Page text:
Garlic is a widely used cooking ingredient. Those familiar with this vegetable know that other than adding a unique flavor to dishes, it also offers numerous health benefits. Garlic is known to prevent and treat many diseases and infections.
But is there more to garlic? Can you use garlic to add nutrients to the soil and other plants? This article will cover everything you need to know about composting garlic.
Can You Compost Garlic?
Garlic is one of the oldest vegetables known to man, with over 7000 years of existence. Today, garlic is still one of the most popular vegetables, loved for its fiery taste, smell, and numerous health benefits. But as you probably already know, garlic has a strong smell and releases volatile gases when chopped. Also, as garlic decomposes, it releases gases that lead to a putrid smell. This is probably why most people are skeptical about adding it to their compost pile.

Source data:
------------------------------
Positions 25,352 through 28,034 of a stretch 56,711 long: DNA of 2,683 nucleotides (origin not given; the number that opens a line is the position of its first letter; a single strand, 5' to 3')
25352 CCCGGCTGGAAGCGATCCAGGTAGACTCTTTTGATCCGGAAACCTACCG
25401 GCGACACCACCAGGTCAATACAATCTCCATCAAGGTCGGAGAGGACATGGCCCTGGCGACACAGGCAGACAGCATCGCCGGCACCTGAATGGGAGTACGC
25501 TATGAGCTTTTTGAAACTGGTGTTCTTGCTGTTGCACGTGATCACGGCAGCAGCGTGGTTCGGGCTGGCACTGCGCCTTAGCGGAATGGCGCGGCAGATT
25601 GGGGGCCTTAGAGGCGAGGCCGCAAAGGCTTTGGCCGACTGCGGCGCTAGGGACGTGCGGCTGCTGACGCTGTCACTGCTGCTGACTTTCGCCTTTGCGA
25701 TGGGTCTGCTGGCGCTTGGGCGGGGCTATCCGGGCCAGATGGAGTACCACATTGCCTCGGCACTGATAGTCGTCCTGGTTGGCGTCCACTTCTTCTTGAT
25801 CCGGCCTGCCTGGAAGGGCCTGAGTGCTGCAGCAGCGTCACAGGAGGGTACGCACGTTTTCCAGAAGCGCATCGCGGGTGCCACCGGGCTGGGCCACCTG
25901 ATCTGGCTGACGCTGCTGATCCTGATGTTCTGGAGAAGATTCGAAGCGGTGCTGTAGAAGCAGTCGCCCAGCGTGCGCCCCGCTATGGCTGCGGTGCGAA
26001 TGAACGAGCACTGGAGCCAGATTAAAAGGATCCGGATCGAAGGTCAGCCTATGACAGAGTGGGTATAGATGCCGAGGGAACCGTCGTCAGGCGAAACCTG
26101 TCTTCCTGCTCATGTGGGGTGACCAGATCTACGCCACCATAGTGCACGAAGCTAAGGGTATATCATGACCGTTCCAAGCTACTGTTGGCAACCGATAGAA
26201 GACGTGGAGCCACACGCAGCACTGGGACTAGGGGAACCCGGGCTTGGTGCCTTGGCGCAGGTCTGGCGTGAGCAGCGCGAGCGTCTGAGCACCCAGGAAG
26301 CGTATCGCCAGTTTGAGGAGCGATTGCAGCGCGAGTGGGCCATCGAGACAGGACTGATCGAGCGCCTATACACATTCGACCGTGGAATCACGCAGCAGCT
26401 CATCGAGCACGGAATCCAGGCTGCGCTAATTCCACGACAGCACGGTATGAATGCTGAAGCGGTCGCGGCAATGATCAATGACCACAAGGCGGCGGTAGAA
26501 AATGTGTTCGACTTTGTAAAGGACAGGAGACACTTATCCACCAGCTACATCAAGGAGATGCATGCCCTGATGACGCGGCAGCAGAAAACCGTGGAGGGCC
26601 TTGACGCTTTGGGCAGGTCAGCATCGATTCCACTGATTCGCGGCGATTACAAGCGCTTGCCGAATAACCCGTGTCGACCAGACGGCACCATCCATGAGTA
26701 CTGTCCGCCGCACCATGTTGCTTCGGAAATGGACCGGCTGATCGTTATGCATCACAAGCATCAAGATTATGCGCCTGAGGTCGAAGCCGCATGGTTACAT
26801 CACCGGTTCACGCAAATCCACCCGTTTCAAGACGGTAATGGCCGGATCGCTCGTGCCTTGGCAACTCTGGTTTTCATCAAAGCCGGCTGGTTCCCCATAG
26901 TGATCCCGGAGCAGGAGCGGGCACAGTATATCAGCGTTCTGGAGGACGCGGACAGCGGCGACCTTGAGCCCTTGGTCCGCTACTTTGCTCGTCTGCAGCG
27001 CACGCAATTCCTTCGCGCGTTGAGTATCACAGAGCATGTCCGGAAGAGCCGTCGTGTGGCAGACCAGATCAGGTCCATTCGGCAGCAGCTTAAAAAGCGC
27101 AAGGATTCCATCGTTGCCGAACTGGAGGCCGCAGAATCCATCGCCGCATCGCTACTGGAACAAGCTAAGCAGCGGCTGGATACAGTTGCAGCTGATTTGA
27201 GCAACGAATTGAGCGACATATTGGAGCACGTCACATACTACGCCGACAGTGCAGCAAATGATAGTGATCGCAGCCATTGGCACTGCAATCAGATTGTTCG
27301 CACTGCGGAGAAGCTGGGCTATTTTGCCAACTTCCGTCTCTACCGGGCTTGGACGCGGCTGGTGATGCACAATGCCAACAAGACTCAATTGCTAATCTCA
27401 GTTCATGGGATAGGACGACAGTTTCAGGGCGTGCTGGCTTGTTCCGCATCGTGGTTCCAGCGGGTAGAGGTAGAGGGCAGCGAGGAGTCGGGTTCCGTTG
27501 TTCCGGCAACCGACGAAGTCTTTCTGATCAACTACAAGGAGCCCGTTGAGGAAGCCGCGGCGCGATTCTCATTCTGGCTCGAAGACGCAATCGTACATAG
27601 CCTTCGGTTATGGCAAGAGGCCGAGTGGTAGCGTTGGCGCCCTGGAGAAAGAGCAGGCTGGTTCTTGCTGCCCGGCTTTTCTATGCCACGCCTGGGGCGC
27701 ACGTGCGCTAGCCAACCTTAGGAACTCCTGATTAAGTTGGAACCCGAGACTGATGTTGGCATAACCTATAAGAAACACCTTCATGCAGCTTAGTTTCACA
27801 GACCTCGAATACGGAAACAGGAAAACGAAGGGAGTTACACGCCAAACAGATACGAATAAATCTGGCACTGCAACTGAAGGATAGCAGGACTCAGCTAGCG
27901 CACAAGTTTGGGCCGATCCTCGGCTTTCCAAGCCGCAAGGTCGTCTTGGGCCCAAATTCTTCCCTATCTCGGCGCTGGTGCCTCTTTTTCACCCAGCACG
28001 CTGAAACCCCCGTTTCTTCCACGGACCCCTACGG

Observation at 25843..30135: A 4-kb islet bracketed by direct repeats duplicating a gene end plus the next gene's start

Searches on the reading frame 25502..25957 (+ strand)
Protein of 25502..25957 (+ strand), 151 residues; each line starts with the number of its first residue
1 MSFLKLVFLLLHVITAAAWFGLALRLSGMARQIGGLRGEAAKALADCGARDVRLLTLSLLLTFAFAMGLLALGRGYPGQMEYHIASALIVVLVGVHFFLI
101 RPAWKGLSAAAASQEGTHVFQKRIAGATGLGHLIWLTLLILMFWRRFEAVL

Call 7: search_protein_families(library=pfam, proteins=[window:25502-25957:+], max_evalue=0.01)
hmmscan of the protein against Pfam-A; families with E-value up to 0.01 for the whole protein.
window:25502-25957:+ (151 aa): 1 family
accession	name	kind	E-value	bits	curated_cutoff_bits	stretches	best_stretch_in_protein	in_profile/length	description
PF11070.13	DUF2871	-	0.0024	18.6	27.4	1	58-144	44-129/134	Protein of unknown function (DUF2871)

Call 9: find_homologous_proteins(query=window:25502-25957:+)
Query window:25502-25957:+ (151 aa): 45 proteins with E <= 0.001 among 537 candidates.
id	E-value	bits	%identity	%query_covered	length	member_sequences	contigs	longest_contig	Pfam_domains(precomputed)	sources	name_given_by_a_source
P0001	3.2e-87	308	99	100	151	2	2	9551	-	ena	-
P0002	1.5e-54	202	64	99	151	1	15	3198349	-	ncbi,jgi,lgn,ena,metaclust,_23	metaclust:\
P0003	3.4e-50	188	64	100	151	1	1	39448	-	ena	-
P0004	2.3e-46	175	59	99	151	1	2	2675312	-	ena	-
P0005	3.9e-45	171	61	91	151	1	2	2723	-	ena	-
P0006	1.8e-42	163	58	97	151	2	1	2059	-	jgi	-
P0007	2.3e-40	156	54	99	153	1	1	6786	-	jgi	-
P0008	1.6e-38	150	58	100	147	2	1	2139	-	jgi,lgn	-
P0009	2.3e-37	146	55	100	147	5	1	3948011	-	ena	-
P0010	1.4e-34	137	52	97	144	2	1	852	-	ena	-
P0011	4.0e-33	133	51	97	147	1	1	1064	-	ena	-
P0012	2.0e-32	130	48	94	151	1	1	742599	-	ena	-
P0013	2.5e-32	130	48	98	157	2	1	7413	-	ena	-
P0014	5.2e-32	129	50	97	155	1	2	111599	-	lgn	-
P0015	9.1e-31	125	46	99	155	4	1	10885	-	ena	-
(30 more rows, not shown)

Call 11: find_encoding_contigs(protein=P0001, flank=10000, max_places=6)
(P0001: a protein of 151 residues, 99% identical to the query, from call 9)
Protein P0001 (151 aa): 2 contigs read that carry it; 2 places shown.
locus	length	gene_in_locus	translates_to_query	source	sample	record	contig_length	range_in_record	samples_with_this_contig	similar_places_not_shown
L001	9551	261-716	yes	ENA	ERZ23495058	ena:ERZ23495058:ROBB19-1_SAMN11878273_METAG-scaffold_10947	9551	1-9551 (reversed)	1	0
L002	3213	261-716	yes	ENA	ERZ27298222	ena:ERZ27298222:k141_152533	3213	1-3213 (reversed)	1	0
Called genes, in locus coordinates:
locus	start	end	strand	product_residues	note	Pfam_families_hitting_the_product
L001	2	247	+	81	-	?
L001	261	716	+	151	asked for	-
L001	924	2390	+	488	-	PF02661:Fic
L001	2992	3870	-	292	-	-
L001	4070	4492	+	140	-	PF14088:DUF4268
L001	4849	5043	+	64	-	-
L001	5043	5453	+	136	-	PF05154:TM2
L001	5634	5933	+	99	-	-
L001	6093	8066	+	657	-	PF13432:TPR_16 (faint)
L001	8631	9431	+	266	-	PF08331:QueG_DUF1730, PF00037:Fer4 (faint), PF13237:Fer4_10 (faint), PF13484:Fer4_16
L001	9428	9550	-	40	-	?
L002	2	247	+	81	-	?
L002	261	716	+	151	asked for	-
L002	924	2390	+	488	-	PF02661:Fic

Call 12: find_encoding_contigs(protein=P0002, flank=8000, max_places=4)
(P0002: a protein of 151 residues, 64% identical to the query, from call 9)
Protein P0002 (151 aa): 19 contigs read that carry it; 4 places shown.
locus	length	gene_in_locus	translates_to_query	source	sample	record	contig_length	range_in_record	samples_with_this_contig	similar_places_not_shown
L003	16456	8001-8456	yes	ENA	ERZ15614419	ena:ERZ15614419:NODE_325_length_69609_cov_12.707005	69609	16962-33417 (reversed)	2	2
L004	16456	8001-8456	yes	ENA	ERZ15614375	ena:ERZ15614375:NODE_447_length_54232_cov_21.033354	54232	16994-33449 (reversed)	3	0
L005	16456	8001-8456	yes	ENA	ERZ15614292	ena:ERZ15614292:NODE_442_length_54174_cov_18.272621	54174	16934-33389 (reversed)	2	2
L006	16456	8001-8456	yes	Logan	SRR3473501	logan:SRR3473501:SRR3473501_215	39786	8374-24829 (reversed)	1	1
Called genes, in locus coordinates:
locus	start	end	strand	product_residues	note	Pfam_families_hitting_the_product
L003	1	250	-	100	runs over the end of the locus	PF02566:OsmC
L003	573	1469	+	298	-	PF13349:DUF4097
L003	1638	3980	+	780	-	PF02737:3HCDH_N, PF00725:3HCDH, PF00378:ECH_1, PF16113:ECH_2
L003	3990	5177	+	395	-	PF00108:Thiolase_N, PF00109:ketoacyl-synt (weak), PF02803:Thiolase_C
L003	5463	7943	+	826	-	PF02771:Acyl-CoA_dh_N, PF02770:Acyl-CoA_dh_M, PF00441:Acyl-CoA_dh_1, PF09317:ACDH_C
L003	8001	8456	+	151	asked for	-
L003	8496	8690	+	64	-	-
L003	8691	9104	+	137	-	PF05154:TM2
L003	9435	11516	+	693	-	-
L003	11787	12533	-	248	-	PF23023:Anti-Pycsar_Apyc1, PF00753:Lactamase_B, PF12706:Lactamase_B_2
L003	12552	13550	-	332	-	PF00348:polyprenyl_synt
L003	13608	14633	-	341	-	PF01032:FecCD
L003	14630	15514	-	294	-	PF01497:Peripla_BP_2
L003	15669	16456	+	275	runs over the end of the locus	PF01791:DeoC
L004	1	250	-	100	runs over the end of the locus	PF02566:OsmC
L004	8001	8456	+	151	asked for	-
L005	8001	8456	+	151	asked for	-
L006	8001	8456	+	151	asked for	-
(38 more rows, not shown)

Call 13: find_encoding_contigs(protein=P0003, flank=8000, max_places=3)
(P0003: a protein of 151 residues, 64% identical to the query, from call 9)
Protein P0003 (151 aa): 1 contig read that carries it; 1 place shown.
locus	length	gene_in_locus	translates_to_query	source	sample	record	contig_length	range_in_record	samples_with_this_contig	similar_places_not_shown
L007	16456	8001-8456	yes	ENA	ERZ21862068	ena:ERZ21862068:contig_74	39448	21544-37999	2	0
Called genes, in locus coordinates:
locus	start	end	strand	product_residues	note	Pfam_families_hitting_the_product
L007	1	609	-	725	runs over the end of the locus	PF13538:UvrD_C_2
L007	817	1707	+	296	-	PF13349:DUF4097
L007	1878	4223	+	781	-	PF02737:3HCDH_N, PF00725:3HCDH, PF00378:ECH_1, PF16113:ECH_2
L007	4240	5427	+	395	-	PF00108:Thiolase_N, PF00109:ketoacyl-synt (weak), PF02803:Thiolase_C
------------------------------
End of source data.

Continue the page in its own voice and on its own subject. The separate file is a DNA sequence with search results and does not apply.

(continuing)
If you are still wondering whether you can add it to your compost, the answer is an absolute yes! Garlic cloves break down over time together with everything else in the compost bin. No matter how old or fresh the garlic is, it can go into compost. Every part of the garlic plant can be composted, including the cloves, skins, and scalps.
Also, composting garlic creates rich humus and fertilizer, adding nutrients to any soil. It also helps deter vermins from the compost bin. Mice, for instance, find the smell of garlic particularly turning off. Note, however, that using garlic to deter mice only works on low levels of infestations.
Also, remember that garlic can affect worms, which work to decompose the matter in the compost. So make sure to balance the equation, so you are using enough to deter vermins but not too much to ward off worms. Although fresh garlic cloves can deter vermin, we highly recommend using dried-out or powdered garlic for best results.